What’s at Stake in Mexico’s Gubernatorial Elections?

5/27/16 AS/COA

votersAs the June 5 date nears for Mexico’s gubernatorial elections, campaigns are getting so ugly, they’re making U.S. elections seem civil by comparison. President Enrique Peña Nieto lamented that all political parties are stooping to “very dirty” campaigning.

Here’s a preview of what’s at stake and why these elections are important ahead of the 2018 presidential race.


What’s up for grabs on June 5?

Twelve of Mexico’s 32 states will pick new governors and elect officials to local seats. Baja California will also hold local elections and Mexico City will have a special vote to select 60 members of its constitutional assembly. All in all, 1,425 seats are up for election.

Seventy-eight registered candidates are competing for the 12 gubernatorial spots. The cost of their campaigns, taken together, is estimated to be as much as $187 million. Governors serve six-year terms and cannot seek reelection.

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GOP governors talk immigration reform

REPUBLICAN PARTY ELEPHANTThe Republic, AZCentral, 11/25/2013

Republican governors who gathered in Phoenix last week for their annual conference did their best to distance themselves from their congressional GOP counterparts and Capitol Hill political dysfunction.

New Jersey Gov. Chris Christie cited immigration reform as an example of Washington’s failure to deal with major issues.

Speaking Thursday at a news conference at the Republican Governors Association meeting at the Phoenician resort, Christie said the broken U.S. immigration system “has an effect on the people of our states, on the economies of our states” and needs a solution.

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Susana Martinez, Brian Sandoval thrive where party struggles

voting - ballot box 1Politico, 7/28/2013

Of all the obstacles standing between the Republican Party and the White House, preventing heavily Latino, trending-blue Western states from settling comfortably into the Democratic column is high on the list. New Mexico Gov. Susana Martinez and Nevada Gov. Brian Sandoval are two Republican politicians winning in precisely those kinds of places — and GOP officials who’ve been watching them say the party would be wise to pay attention.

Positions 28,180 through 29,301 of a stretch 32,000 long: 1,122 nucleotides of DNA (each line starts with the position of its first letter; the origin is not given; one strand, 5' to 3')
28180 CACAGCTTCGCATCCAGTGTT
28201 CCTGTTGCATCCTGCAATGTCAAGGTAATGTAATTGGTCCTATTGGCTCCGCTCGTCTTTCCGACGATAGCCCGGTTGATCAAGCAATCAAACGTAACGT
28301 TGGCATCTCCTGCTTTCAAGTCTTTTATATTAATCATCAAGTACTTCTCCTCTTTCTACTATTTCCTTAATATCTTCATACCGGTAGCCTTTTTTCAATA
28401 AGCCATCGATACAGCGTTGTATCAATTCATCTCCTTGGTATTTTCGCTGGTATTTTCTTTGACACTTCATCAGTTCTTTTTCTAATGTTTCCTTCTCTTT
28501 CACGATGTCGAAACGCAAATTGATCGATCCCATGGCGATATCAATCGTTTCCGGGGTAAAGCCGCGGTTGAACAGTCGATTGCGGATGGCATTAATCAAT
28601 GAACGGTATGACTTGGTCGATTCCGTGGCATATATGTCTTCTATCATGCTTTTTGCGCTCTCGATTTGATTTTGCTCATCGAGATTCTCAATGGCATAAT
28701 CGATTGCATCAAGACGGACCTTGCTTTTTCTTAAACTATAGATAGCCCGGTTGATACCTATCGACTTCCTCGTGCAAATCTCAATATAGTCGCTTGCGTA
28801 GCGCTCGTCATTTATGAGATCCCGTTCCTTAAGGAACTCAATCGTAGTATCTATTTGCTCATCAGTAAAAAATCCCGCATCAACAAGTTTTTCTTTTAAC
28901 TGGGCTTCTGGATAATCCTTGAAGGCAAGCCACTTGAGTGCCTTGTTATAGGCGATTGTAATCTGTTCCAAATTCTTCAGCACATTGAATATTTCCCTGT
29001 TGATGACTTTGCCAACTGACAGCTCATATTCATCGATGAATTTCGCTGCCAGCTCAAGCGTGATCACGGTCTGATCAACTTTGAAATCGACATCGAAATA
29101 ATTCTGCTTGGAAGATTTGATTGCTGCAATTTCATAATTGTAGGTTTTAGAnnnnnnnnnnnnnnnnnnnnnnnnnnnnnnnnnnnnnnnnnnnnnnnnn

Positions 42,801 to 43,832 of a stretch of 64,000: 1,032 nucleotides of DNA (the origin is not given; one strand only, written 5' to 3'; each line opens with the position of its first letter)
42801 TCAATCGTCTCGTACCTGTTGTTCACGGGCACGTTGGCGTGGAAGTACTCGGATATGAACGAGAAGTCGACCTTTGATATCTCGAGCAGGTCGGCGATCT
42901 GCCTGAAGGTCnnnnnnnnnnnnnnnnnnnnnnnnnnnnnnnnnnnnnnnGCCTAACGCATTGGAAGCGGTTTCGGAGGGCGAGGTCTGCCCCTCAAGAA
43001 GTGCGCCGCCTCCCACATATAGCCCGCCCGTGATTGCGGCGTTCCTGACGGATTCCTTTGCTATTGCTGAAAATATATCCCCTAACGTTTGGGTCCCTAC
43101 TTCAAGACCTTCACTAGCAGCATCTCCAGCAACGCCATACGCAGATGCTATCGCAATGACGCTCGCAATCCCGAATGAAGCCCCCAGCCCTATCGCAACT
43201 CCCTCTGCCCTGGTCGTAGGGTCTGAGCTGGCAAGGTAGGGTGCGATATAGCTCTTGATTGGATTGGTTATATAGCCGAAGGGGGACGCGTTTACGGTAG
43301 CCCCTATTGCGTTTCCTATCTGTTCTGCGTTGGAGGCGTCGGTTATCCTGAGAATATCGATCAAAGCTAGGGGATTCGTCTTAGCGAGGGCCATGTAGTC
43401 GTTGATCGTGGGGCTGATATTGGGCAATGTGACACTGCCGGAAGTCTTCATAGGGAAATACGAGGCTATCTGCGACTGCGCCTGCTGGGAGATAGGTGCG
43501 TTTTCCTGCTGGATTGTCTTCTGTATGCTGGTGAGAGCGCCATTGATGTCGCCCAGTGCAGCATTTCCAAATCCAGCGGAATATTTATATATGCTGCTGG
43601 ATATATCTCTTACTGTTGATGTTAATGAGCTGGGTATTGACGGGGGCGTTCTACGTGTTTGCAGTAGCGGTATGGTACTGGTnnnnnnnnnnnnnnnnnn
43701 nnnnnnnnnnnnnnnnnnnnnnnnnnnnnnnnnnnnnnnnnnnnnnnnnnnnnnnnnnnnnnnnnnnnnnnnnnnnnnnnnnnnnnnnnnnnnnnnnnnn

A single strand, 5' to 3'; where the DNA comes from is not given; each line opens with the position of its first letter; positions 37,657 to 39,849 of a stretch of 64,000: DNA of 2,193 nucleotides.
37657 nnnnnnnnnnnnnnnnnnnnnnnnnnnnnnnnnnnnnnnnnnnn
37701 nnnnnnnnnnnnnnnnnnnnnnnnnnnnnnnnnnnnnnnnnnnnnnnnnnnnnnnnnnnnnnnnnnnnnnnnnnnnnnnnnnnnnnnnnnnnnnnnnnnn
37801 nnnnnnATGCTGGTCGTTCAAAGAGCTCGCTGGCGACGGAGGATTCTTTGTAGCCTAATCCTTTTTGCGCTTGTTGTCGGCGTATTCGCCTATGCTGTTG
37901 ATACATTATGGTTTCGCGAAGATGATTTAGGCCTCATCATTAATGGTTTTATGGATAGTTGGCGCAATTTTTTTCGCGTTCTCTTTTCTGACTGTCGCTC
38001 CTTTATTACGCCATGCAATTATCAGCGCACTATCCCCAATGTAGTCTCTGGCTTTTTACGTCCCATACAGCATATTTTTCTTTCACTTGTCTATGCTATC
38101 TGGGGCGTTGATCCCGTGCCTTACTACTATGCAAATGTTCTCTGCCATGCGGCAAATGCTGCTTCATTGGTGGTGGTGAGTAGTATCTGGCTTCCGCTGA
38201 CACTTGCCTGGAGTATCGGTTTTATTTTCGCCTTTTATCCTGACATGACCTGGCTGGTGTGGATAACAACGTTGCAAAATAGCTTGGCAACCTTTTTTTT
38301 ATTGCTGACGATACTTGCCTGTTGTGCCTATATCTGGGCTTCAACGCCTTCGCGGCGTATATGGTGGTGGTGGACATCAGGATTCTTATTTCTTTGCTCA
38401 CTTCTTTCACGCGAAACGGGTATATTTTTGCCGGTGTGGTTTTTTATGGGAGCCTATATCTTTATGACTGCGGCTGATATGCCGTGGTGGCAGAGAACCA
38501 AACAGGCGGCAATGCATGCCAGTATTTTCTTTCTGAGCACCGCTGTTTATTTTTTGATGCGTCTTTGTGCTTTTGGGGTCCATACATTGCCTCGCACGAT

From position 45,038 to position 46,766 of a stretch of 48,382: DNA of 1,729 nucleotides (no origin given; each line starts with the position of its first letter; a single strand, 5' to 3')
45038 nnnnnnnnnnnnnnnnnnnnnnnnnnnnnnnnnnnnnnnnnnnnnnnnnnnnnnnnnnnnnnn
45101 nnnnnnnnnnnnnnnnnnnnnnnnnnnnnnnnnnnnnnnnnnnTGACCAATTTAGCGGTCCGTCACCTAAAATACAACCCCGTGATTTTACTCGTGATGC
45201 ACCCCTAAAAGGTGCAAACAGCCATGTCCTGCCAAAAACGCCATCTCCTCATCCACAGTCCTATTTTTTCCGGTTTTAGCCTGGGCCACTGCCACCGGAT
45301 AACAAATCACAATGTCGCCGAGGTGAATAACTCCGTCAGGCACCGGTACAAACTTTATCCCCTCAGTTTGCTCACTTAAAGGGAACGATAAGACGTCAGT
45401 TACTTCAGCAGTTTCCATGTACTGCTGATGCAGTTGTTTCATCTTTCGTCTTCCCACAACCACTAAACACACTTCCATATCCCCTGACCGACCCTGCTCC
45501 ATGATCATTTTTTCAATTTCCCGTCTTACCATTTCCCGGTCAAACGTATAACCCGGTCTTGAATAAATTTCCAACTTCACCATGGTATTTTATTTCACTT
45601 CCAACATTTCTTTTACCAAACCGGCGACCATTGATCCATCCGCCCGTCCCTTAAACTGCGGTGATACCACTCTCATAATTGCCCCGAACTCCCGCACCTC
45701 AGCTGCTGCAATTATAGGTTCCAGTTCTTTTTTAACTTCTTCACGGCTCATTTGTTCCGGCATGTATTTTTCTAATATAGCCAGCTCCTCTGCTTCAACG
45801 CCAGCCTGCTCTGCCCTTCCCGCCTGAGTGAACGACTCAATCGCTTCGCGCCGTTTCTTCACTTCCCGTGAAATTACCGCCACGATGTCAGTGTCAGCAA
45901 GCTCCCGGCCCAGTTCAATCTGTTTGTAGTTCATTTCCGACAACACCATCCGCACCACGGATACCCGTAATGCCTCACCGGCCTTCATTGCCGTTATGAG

The first-term governors have managed to strike the balance that party brass say is critical to the party’s future: staying true to the core message of smaller government and lower taxes without alienating Latinos and women on social issues. Though Martinez and Sandoval have been mentioned as potential national candidates, they have largely shunned the national spotlight, zeroing in on home-state issues and building political profiles distinct from the tarnished GOP brand.

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PAN Candidates Are Even on the Rice (in Spanish)

Reforma, 1/27/2010

Campaign season is no yet upon us, and the names of potential candidates for the governorship have already reached even food products that are then advertised.

For at least the last 20 days posters have been seen throughout the state of Veracruz with the last names of the PAN senators Córdoba, Gerardo Buganza and Juan Bueno Torio, who are expected to seek election to head the state government.

Their names have appeared on products ranging from coffee–“The authentic coffee of Veracruz. Buganza”–to rice, sugar and beans.

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Border Governors Ask U.S. to Divert Money to Their Fight Against Organized Crime

Us-mexico-border mapThe Dallas Morning News, 9/08/09

MONTERREY, Mexico – Governors from northern Mexico are asking the U.S. government to help provide training and equipment for their beleaguered and often corrupt state and municipal authorities, a move that could intensify the U.S. role in Mexico’s uphill battle against organized crime.

During the 27th annual border governors’ meeting, which concluded Friday in Monterrey, the governors of Tamaulipas, Nuevo León, Chihuahua and Coahuila – the four states bordering Texas – pressed the U.S. delegations to support the diversion of funds from the Mérida Initiative to state and local governments.

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